Other features: high collar (unlined)
Weight: 415g

Rugged, durable and extremely versatile, our Freight Vest is ideal for the travelling professional or adventurous world traveller.It’s made from a lightweight, but very tough, polyamide in a rip-stop construction. It’s highly wind resistant but also very breathable so it’s perfect for both warm-weather and temperate use.It features four external cargo pockets and two hand pockets together with a selection of three internal security pockets and a couple of handy pen slots.The full-length front zip features a stud-secured protective flap.It’s very easy to wash – both in the machine or by hand – and will comfortably dry overnight. Needless to say, it requires no special treatment or ironing.

This vest looks and feels great. A real quality feel as you’d expect from Rohan. I take a medium in Rohan, and this fits like a glove over a couple of other layers.

Front pockets
The four front pockets are not cargo pockets! They are flat stitched against the jacket – no bellows or expansion for when you want to store stuff in them. This is fine for maps, slip books, etc. but it makes them feel tight when being used and once you’ve loaded the vest with gear, it feels lumpy and bulky. For instance, I have no problem in using one of the chest pockets on my old Rohan Cargo Vest for my sunglasses. I wouldn't dream of using the chest pocket on this vest for fear of squashing them because the pocket is so tight when I slip my glasses inside.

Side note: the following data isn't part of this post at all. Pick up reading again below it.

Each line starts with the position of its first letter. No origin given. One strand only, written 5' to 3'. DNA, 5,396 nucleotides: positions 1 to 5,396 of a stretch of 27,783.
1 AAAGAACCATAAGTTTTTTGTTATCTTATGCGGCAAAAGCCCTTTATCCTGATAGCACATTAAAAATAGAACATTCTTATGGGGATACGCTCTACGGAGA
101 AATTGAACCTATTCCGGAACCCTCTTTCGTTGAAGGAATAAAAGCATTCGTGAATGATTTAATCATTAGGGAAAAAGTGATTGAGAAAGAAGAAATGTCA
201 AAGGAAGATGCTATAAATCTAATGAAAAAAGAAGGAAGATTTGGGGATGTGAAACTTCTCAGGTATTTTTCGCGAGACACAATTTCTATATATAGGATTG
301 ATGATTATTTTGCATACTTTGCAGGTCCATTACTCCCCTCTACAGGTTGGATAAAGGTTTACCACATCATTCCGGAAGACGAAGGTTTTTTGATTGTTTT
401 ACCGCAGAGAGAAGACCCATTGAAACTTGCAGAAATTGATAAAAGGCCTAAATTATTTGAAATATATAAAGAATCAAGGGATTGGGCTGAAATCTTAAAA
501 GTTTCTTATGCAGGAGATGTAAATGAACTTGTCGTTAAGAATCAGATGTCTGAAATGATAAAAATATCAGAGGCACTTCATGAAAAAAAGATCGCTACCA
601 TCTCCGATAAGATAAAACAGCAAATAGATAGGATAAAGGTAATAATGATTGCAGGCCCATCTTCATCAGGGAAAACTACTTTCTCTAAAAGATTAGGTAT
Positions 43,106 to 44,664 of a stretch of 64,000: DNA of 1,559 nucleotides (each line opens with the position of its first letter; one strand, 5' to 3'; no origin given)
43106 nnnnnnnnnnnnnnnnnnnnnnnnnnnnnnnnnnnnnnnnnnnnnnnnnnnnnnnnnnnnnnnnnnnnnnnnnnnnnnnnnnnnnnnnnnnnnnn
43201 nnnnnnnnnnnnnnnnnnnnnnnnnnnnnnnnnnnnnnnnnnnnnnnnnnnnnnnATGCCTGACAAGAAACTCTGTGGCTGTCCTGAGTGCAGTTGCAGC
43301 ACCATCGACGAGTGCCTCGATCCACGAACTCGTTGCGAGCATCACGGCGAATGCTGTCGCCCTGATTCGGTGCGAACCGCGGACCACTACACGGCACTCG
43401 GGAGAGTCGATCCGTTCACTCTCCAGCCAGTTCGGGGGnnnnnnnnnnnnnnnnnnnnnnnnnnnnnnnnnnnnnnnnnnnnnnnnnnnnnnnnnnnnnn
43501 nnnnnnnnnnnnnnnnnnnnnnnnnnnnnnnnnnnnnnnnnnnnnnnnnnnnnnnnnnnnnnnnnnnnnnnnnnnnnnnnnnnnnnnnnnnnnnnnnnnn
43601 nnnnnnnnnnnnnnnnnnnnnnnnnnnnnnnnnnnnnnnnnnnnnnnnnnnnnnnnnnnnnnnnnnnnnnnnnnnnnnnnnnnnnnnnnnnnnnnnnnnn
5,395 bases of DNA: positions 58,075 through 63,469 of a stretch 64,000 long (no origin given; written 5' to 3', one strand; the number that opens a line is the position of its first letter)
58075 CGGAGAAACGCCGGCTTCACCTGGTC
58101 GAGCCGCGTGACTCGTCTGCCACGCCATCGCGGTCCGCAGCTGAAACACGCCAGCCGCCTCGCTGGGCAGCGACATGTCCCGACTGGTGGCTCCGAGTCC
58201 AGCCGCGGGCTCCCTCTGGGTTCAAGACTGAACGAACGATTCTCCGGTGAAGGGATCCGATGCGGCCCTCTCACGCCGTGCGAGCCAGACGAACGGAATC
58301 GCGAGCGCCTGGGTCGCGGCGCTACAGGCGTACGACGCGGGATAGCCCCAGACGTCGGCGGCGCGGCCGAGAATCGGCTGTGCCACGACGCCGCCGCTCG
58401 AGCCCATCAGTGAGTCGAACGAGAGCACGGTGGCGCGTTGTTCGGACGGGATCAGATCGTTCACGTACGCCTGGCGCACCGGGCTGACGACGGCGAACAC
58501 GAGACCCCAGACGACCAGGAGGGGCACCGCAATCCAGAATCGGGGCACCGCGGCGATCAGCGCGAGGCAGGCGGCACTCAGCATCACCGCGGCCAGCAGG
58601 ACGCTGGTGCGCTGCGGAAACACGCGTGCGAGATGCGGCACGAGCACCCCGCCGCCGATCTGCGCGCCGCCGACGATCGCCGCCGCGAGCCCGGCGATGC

But why the stud fasteners? Gear vests like this are about quick and easy access to your stuff in the field. Velcro is great as it needs less unfastening and re-fastening than stud poppers. Leave these stud fasteners unfastened and the pocket flap loose and they clatter, which is just irritating. I know Velcro makes a noise when you undo it, but that’s a trade-off for easier access and closing and no noise when moving around and you haven’t snapped a pocket shut. And I for one very rarely need to access a pocket in a situation where noise is such an issue.

The two hand pockets are also oddly placed behind the lower waist pockets. Your arms aren’t naturally positioned when your hands are in the pockets, and the pockets are internally Velcro fastened which just rubs against your hands and wrists as you put your hands in and out of the pockets. Also, try stuffing your hands in the pockets when the front waist pockets hold anything bulky – not comfortable. Not well thought out. 

Other features
The collar is very good. It sits up and around the neck well but is not lined. The top of the zip is protected and kept hidden from your chin/beard. But what’s with the single-way zip? Can any serious field jacket not have a two-way zip? I don’t think so. I do love the 'vine' green colour though - best colour I've seen on any of these jackets.